CAUSE OF VIRUS - 10th August 2002

The carcasses of infected minks may have triggered a deadly viral outbreak that has killed thousands of seals in northern Europe, a Swedish scientist said Friday.

The phocine distemper virus, which wiped out half the region's seal population 14 years ago, reappeared this spring in Denmark and now has been confirmed in Sweden, Norway, Germany and the Netherlands.

Scientists have not determined the cause of the latest outbreak, but Swedish marine biologist Martin Larsvik said the disease may have spread from minks that were immune to the virus.

"Minks live in the same environment," Larsvik said. "They live on (the Danish island) Anholt, where the mass death started. If a dead mink is in the water, then seals are likely to come up and poke it and play with it."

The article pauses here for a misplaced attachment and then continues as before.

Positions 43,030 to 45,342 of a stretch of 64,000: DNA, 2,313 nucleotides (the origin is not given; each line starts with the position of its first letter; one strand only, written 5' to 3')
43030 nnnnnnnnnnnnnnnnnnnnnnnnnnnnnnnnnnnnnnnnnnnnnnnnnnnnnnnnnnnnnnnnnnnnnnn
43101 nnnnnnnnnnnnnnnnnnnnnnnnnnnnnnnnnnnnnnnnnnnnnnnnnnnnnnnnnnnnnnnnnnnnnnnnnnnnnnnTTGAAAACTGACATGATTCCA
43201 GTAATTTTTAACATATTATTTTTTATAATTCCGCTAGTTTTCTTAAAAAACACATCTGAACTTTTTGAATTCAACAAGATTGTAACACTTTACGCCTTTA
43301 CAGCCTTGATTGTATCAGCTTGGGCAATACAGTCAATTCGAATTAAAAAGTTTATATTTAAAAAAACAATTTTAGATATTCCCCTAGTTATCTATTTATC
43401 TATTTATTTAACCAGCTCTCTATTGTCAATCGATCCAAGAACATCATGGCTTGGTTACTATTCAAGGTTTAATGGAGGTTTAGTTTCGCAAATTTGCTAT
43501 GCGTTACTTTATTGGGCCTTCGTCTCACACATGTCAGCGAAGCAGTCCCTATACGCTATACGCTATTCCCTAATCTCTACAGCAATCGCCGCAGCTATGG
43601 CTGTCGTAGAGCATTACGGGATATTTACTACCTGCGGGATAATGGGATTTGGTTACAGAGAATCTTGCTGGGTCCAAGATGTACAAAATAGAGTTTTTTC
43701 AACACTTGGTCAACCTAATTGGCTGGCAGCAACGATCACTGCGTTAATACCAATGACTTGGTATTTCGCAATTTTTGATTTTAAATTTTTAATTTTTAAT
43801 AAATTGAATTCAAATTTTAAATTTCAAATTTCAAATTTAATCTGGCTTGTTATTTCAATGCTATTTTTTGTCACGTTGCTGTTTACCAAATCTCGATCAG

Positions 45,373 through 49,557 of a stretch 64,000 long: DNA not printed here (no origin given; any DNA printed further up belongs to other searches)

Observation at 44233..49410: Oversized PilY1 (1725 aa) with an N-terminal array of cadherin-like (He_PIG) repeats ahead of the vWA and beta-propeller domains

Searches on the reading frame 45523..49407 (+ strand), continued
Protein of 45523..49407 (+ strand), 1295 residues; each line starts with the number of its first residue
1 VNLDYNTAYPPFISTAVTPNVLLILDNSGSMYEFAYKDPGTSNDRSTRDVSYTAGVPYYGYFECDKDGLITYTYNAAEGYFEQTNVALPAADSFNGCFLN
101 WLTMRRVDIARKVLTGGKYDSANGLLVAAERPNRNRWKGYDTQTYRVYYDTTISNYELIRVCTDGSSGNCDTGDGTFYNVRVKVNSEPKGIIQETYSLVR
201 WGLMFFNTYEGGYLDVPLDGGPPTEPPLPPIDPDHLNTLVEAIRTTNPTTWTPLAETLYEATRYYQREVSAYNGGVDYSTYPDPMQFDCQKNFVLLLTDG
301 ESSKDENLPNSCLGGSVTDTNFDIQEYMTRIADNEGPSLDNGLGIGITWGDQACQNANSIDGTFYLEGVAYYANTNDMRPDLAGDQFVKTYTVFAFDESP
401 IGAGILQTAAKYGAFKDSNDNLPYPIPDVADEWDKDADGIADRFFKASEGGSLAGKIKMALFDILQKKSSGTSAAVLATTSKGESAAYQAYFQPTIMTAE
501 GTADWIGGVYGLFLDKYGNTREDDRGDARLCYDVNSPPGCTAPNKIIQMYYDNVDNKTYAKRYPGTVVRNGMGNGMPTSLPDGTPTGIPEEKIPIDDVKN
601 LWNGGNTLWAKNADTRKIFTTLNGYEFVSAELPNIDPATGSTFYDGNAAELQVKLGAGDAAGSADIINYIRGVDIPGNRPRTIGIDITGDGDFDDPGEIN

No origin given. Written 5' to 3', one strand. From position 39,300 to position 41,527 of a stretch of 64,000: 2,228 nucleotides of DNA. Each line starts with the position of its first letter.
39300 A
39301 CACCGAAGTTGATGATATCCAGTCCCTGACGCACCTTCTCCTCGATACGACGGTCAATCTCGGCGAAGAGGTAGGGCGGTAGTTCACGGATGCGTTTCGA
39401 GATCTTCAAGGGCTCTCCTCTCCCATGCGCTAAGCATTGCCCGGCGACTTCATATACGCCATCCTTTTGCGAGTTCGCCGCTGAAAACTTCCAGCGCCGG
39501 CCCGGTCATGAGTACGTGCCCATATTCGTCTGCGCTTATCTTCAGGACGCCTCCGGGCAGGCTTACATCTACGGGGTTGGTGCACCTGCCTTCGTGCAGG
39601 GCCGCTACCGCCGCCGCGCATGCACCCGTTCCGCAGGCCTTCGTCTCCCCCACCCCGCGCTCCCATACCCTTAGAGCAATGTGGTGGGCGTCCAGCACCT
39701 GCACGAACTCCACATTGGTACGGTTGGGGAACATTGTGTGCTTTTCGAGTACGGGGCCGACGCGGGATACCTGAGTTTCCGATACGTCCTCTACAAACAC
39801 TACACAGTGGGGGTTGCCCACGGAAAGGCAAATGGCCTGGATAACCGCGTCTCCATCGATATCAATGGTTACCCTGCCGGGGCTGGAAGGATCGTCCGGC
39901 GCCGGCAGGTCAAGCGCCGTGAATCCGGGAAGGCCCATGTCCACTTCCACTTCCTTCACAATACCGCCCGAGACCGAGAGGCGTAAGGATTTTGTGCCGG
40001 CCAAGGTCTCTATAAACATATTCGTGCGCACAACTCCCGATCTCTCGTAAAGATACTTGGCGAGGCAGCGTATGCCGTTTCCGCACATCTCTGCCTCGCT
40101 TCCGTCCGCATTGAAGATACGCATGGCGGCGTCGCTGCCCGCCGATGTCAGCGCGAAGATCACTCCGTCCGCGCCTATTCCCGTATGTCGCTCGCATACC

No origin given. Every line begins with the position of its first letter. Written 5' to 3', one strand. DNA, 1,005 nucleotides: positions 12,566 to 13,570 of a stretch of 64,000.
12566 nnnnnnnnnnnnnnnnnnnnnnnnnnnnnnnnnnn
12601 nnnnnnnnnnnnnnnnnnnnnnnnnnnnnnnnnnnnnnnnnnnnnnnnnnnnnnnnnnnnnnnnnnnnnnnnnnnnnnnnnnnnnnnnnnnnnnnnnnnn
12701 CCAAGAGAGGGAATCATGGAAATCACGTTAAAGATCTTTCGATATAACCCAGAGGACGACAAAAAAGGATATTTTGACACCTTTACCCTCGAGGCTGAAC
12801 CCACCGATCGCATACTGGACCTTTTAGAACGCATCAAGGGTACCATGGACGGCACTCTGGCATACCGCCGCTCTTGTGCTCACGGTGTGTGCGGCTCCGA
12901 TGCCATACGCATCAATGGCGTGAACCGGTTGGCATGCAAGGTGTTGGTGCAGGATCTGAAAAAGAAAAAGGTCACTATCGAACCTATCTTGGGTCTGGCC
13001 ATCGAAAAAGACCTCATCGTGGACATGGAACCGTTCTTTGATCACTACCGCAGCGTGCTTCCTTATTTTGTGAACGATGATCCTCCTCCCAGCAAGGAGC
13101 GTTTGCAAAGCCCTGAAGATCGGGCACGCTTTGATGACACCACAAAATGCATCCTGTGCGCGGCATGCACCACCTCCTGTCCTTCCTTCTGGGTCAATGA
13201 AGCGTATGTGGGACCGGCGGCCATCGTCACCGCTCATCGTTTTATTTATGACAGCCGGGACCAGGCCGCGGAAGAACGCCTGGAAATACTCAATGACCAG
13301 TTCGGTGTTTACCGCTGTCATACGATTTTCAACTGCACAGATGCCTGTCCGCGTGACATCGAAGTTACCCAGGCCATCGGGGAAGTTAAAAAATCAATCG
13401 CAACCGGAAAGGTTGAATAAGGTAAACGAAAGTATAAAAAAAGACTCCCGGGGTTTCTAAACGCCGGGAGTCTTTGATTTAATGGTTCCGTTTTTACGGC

Larsvik said more than 2,500 seal carcasses have washed up on beaches in Sweden. The epidemic likely will kill about half of the 19,000 seals in Sweden and Denmark, he said.

"We've established contact with mink hunters. We're going to test the animals so we can analyze the occurrence of phocine distemper virus," he said.

The virus, which does not affect humans, spreads through direct contact with body fluids or by scratching, clawing or biting. It usually causes severely matted eyes, runny noses and pneumonia.

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